School navigation

History

Fall Course Offerings

Visit the Registrar’s webpage or Webadvisor for additional information

PLEASE NOTE THAT COURSE AVAILABILITY AND TIMES CHANGE FREQUENTLY. CHECK BACK OFTEN FOR UPDATES. IN THE CASE OF DISCREPANCIES, WEBADVISOR ALWAYS TAKES PRECEDENCE OVER SCHEDULES POSTED ON THIS WEBSITE.

_____________________________________________


 FALL 2017 

 

HIST 110: Early East Asian History
Andrew Bernstein
MWF 10:20-11:20

Early histories of China and Japan from earliest origins to the 13th century. Prehistory; early cultural foundations; development of social, political, and economic institutions; art and literature. Readings from Asian texts in translation. The two cultures, covered as independent entities, compared to each other and to European patterns of development.

Prerequisites: None, 4 semester credits

 

HIST 120: Early European History
Ben Westervelt

MWF 9:10-10:10

Social, intellectual, political, and economic elements of European history, 800 to 1648. Role of Christianity in the formation of a dominant culture; feudalism and the development of conflicts between secular and religious life. Contacts with the non-European world, the Crusades, minority groups, popular and elite cultural expressions. Intellectual and cultural life of the High Middle Ages, secular challenges of the Renaissance, divisions of European culture owing to the rise of national monarchies and religious reformations.

Prerequisites: None; 4 semester credits

 

HIST 135: United States - Empire to Superpower
Jane Hunter
MWF 8:00-9:00

The power of the United States in the world, from the Spanish-American War to Iraq. American economic growth and its consequences. The federal government and the people. Mass society and mass marketing. Changing political alignments, the policy elite, and “political will.” The welfare state, women’s and minority rights.
 
Prerequisites: None; 4 semester credits

 

HIST 141: Colonial Latin American History
Elliott Young
TTh 9:40-11:10

History of Latin America from Native American contact cultures through the onset of independence movements in the early 19th century. Cultural confrontations, change, and Native American accommodation and strategies of evasion in dealing with the Hispanic colonial empire.

Prerequisites: None; 4 semester credits

 

HIST 221: Tudor and Stuart Britain, 1485-1688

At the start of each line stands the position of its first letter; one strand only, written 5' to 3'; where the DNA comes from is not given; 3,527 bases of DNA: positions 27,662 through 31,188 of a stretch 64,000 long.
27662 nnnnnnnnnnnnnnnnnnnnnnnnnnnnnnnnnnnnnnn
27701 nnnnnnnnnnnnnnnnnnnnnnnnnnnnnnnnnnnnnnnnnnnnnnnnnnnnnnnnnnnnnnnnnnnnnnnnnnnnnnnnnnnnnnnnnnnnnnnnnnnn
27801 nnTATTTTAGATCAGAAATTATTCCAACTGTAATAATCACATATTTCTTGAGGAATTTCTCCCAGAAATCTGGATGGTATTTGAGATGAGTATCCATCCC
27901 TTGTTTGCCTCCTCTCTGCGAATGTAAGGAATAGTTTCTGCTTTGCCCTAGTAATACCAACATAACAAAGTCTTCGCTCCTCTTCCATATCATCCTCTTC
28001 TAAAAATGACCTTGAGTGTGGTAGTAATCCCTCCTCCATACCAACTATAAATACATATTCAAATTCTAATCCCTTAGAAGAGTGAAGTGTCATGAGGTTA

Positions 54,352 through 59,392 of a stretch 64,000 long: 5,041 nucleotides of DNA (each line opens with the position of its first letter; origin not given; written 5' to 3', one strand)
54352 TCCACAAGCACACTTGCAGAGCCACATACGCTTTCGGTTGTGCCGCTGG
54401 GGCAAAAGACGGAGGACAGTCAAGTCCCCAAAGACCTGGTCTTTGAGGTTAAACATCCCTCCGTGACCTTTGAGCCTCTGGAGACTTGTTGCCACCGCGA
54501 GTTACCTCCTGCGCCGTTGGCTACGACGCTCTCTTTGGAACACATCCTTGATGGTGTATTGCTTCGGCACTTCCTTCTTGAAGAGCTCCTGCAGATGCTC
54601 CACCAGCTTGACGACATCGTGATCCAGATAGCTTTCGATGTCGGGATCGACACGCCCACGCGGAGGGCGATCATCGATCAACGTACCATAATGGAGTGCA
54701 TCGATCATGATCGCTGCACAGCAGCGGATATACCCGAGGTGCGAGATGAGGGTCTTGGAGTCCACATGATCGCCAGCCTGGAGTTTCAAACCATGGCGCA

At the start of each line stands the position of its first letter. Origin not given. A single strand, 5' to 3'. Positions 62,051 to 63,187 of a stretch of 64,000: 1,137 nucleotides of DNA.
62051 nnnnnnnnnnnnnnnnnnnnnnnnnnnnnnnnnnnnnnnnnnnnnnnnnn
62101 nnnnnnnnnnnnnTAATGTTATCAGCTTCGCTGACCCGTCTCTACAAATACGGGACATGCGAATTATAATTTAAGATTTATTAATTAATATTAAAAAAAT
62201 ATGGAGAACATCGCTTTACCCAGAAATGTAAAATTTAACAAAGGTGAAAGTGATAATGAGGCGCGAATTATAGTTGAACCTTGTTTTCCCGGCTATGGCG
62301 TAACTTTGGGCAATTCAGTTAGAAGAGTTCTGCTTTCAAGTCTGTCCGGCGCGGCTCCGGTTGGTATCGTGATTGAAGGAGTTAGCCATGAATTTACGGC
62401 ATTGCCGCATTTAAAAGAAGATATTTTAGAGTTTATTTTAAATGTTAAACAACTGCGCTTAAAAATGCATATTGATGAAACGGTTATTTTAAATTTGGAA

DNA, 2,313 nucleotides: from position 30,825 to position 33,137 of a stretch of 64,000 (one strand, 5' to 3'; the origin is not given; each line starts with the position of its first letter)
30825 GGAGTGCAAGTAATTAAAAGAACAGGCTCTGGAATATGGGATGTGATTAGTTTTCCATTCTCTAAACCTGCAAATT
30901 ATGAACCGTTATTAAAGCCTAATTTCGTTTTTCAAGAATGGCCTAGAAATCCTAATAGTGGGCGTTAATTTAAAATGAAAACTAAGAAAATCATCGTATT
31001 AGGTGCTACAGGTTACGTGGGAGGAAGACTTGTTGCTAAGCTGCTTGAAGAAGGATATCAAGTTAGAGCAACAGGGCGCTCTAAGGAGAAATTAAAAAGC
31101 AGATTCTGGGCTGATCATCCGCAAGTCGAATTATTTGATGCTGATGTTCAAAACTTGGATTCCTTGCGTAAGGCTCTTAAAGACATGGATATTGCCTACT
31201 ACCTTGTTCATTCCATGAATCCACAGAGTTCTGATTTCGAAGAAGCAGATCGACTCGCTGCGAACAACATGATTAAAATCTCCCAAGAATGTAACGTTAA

David Campion
MWF 9:10-10:10

The development of the British Isles from the late medieval period to the Glorious Revolution. The church and state in late medieval Britain; the English and Scottish reformations; Elizabeth and her realm; the evolution of monarchical and aristocratic power under the Tudors and Stuarts; Shakespeare, Milton, and the English literary renaissance; the conquest and settlement of Ireland; Cromwell, the Puritans, and the English Civil War; life in the villages and the growth of the mercantile economy; the Glorious Revolution and the shaping of constitutional monarchy.

Prerequisites: None, HIST 120 recommended; 4 semester credits


HIST 243: African American History since 1863
Staff
MWF 9:10-10:10

A survey of African American history from emancipation to the present: the process of emancipation, Reconstruction, the rise of Jim Crow, the Harlem Renaissance, the Great Depression and the transformation of the rural South, the civil rights movement, black power and white backlash, the rise of the prison-industrial complex, and the development of hip-hop culture. An examination of art, film, and theater will supplement written primary and secondary sources.

Prerequisites: None; 4 semester credits


HIST 261: Global Environmental History
Andrew Bernstein
MWF 1:50-2:50

Introduction to major historical shifts in the relationship(s) between humans and their environment from prehistoric times to the present. Focuses particularly on Asia, Europe, and North America and covers such topics as the invention of agriculture, shifting conceptions and portrayals of nature, the exchange of biota between continents, responses to natural disasters, the ecological impact of the industrial revolution, and the 20th-century environmental movement. Exploration of the social, cultural, and political dimensions of environmental historians and a wide range of primary sources, including literature, artwork, philosophical texts, government documents, newspaper articles, and scientific data.

Prerequisites: None; 4 semester credits

HIST 297: Science, Gender, and Race
David Galaty
MWF 1:50-2:50

In this course we will study the development of the most
significant modern scientific ideas and institutions. As we
study these influential ideas of the past few centuries, we will
also focus on gender and race in three respects: how have women
and people of color participated in the development of science,
how have scientific theories about women and people of color
emerged and developed, and what was the changing institutional
place for scientists who were women and/or people of color?

Prerequisites: None; 4 semester credits
Restrictions: Sophomore standing or consent required.


HIST 300: Historical Materials
Elliott Young
TTh 1:50-3:20